Tuesday, March 27, 2012


And the scribes who came down from Jerusalem said, "He is possessed by Beelzebub, and by [the help of] the prince of demons He is casting out demons." 23 And He summoned them to Him, and said to them in parables, "How can Satan drive out Satan?  24 And if a house is divided-split into factions and rebelling-against itself that house will not be able to last. 26 And if Satan has raised an insurrection against himself and is divided, he cannot stand, but is [surely] coming to an end. 27 But no one can go into a strong man's house and ransack his household goods right and left and seize them as plunder, unless he first binds the strong man; then indeed he may [thoroughly] plunder his house. 28 Truly and solemnly I say to you, all sins will be forgiven the sons of men, and whatever abusive and blasphemous things they utter; 29 But whoever speaks abusively against or maliciously misrepresents the Holy Spirit can never get forgiveness, but is guilty of and is in the grasp of an everlasting trespass." 30 For they persisted in saying, "He has an unclean spirit. (Mark 3:22-30).

22 The teachers of the law had come down from Jerusalem, indicating that the word about Jesus was spreading and causing concern in high places. Their analysis of Jesus' condition was "he is possessed by Beelzebub!" (i.e., "the prince of demons," or Satan). They accused Jesus and Satan of being in collusion with each other.

23-27 Jesus replied to the charge by making a comparison. His argument is as follows: I have just cast out demons. Now if I am doing this by Satan's power, then Satan is actually working against himself. But that would be absurd. Just as a house or a kingdom cannot stand if it is divided against itself or opposes itself, so Satan will bring about his own destruction by working against himself. In essence, Jesus was saying two things: (1) he cannot be i collusion with Satan; and (2) he is actually destroying Satan's work, which means he is more powerful than Satan.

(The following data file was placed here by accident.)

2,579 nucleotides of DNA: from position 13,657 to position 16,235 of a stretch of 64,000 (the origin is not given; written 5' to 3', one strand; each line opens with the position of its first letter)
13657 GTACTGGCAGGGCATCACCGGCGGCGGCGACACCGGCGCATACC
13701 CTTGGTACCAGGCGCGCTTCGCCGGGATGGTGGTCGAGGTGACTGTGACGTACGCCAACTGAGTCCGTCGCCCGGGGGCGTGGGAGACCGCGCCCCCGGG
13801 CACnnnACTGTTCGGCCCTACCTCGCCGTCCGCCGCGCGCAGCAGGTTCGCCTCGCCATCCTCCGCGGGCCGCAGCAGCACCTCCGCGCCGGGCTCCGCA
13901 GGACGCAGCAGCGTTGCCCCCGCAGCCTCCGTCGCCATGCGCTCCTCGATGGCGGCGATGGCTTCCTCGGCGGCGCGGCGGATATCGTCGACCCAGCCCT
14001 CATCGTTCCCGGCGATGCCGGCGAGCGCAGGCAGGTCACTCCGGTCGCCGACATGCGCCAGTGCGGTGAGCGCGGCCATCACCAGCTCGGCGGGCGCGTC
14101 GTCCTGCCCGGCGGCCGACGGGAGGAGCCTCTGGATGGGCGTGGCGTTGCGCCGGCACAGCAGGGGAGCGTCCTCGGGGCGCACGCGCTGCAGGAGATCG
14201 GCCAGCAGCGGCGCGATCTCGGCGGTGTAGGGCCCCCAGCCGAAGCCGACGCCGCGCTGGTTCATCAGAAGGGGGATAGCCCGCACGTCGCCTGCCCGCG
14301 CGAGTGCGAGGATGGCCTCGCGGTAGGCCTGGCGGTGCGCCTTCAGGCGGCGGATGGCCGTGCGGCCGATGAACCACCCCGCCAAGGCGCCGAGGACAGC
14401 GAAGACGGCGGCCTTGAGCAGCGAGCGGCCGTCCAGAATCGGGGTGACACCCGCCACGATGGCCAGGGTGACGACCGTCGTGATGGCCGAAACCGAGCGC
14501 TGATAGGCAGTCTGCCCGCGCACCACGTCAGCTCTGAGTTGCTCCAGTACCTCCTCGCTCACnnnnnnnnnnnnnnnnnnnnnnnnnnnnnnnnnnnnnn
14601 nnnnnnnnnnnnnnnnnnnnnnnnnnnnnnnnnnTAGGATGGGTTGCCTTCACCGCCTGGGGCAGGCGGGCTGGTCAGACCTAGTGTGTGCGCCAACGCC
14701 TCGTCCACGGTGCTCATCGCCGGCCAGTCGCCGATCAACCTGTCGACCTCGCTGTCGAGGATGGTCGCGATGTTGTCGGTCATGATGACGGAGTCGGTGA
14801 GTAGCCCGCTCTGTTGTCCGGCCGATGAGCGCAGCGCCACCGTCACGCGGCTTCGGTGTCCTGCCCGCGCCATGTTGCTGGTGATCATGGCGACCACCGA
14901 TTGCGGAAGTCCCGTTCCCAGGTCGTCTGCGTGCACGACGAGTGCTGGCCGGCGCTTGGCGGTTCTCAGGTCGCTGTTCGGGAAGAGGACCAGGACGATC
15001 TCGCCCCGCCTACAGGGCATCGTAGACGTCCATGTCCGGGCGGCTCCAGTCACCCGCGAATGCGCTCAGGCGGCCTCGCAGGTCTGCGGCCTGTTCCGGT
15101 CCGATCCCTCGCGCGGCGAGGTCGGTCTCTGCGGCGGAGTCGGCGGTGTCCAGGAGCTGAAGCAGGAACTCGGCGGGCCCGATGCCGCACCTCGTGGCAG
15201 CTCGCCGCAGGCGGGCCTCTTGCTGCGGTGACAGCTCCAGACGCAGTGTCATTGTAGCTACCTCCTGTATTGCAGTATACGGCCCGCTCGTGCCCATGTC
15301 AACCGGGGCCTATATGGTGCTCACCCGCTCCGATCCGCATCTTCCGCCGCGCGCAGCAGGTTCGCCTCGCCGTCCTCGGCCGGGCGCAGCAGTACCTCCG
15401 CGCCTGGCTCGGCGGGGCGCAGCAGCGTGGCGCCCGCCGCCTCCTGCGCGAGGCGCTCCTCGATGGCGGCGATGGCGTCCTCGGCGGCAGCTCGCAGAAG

By the parable of v.27, Jesus implies that he is tying up Satan in order to deliver from bondage those under Satan's control. That was, after all, one of his main tasks (1 John 3:8).

28-30 Jesus follows this story with a solemn pronouncement: forgiveness is available for all the sins and blasphemies of humans except for blasphemy against the Holy Spirit. What is that sin? Verse 30 suggests an explanation. Jesus had done what any unprejudiced person would have acknowledged as a good thing. He had freed an unfortunate man from the power and bondage of evil through the power of the Holy Spirit, but the teachers of the law ascribed it to the power of Satan. To call light darkness or good evil or Jesus' work satanic because of prejudice in one's heart is the worst sin of all.
          The words of v.29 have caused great anxiety and pain in the history of the church. Many have wondered whether they have committed the "unpardonable sin." Surely what Jesus is speaking of here is not an isolated act but a settled condition of the soul-the result of a long history of repeated and willful acts of sin through hardness of heart (cf. 3:5). On the other hand, any who are troubled about this sin give evidence that they have not committed it. If the person involved cannot be forgiven, it is not so much that God refuses to forgive as it is the sinner who refuses to allow him.
[NIV BIBLE COMMENTARY Volume 2: New Testament].



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